You can start with tie-downs. Your mobile home needs to be anchored well on the ground. Not securing your home properly can put you and other members of the community in danger.
The nature of the tie-downs will depend on the size of your home, its weight, and the materials used to construct it. You should follow the manufacturer’s instructions when using tie-downs on your manufactured home.
The next step is to clear the surroundings. Your home may be ideal for the wind zone, but other structures around the home may not be secure. These structures and items include carports, awnings, porches, trees, and many more.
You need a professional to assess the safety of attached structures in your mobile home and see if they are safe to be around it. If a structure is not safe, you need to remove it or reinforce it so it withstands strong winds.
You also need to know your zone. There are different zone classifications, starting with Wind Zone I, II, and III. You need to understand the wind speeds in your area to know the best zone rating for your home.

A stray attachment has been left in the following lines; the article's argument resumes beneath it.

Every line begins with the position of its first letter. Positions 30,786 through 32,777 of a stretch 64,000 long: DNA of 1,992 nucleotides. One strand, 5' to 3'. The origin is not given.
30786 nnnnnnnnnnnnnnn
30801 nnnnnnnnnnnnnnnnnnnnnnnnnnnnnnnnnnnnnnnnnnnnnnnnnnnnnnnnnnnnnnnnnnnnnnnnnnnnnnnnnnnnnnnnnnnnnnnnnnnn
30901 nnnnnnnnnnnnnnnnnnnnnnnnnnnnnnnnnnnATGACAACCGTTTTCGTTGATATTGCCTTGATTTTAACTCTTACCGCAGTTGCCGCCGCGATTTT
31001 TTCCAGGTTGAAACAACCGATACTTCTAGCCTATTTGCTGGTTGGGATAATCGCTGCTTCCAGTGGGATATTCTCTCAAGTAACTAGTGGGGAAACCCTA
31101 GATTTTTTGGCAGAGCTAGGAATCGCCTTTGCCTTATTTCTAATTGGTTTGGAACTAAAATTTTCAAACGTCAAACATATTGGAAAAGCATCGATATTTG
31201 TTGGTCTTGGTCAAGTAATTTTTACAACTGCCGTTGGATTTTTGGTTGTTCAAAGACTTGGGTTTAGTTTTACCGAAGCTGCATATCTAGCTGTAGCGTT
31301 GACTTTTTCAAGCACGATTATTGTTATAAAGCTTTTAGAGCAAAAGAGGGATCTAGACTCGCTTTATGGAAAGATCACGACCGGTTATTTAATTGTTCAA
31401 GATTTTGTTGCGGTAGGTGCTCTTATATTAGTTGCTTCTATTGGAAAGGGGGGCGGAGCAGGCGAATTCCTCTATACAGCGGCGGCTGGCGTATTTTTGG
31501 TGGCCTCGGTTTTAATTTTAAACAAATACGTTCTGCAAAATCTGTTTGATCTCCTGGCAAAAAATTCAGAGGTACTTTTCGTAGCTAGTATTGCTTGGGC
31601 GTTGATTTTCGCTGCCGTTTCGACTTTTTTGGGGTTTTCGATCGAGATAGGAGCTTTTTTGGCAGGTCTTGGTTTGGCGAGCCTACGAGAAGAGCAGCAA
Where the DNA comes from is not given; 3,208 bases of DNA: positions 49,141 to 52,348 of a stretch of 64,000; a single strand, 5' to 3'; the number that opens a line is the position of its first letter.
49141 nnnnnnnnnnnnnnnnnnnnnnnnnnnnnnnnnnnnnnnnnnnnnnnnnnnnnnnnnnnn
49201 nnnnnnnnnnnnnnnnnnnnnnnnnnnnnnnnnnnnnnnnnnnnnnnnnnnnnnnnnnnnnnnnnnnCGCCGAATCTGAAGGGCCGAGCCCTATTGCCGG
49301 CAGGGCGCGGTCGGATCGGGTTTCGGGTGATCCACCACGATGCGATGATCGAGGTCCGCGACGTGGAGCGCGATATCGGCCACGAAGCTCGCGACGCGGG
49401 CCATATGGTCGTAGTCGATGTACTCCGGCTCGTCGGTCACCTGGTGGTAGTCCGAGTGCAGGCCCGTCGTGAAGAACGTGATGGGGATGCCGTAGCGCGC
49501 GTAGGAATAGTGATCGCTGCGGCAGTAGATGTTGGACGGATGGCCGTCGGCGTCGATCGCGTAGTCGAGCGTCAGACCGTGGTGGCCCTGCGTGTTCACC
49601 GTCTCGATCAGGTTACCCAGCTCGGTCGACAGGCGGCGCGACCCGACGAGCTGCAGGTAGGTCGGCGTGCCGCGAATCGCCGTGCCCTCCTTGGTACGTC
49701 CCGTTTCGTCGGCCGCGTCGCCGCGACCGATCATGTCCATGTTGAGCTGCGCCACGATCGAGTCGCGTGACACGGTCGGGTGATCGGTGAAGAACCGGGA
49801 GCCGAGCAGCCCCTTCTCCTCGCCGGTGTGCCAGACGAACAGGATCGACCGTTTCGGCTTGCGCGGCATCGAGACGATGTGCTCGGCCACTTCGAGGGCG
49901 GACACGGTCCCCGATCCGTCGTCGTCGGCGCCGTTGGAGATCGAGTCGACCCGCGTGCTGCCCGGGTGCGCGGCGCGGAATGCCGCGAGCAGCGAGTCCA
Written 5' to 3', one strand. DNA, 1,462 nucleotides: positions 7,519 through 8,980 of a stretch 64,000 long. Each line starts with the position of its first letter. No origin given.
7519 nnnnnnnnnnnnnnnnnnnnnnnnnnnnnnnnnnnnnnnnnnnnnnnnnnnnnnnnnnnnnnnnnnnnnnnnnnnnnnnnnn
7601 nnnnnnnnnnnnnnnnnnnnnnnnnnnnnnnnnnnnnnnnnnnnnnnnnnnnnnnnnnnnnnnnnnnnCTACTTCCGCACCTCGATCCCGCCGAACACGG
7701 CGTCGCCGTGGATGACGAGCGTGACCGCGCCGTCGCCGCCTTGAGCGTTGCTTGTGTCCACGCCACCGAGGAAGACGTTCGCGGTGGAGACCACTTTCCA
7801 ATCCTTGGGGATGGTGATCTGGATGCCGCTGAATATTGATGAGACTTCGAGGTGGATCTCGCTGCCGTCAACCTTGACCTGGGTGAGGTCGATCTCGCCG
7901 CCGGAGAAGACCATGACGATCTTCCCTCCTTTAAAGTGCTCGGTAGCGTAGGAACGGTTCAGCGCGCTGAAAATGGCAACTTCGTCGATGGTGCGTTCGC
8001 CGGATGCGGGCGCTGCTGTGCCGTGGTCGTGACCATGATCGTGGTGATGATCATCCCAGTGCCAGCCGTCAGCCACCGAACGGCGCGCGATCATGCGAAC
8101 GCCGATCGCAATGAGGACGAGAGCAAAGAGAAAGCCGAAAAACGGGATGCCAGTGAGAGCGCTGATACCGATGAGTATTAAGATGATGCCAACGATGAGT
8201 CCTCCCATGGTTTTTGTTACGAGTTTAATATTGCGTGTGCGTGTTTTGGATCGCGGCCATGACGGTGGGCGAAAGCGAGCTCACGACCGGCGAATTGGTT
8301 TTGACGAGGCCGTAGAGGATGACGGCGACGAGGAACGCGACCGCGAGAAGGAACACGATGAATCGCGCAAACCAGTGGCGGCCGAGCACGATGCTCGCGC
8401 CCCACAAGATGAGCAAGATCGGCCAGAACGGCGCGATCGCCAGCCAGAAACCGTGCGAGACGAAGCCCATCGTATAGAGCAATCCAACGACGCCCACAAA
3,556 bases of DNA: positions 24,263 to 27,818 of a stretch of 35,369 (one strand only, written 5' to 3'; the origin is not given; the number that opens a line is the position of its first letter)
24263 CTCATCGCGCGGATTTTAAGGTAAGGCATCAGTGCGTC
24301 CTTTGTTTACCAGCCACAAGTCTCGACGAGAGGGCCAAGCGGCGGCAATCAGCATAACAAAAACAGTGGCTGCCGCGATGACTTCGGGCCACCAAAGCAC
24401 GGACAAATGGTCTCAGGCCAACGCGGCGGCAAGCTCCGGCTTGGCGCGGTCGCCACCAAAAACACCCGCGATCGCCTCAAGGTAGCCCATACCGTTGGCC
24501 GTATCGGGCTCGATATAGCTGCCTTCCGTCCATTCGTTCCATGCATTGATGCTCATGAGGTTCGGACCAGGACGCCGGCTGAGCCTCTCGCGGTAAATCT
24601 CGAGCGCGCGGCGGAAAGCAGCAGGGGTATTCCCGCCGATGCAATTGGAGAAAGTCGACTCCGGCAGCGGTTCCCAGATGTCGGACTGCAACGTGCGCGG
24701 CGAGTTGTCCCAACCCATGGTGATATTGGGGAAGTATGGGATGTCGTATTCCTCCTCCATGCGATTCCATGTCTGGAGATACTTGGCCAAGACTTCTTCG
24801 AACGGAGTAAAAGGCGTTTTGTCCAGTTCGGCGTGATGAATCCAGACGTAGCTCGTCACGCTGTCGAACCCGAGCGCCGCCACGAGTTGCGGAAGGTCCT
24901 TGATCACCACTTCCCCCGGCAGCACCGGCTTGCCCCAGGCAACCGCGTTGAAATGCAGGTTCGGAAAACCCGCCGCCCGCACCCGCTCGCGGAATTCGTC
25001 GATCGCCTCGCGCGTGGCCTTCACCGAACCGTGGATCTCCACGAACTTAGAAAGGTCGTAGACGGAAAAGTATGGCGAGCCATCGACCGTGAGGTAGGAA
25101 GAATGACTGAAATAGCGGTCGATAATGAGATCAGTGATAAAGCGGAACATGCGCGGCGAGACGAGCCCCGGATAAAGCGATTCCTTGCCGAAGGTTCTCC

Note that, the HUD zone ratings are for modern homes. If your mobile home was manufactured before 1976, the wind zones may mean anything to such a home.
When you hurricane-proof the home, take care of the windows and the gutters. Cover the windows and clean the gutters so that the water will have somewhere to go.
During a hurricane, you expect things to be flying around. Your home may be secure but the surrounding may not be secure for the home. In times of a hurricane, nothing should be left unsecured.
If your area experiences strong winds of more than 100 mph, it is not safe to stay in a mobile home as the winds rage. You can do some modifications to make a mobile home safer, but it might not be the safest place to be in times of unpredictable hurricanes. You expect the winds to cause an area-wide power outage and cause damage to the surroundings, so seek refuge in safer areas locally.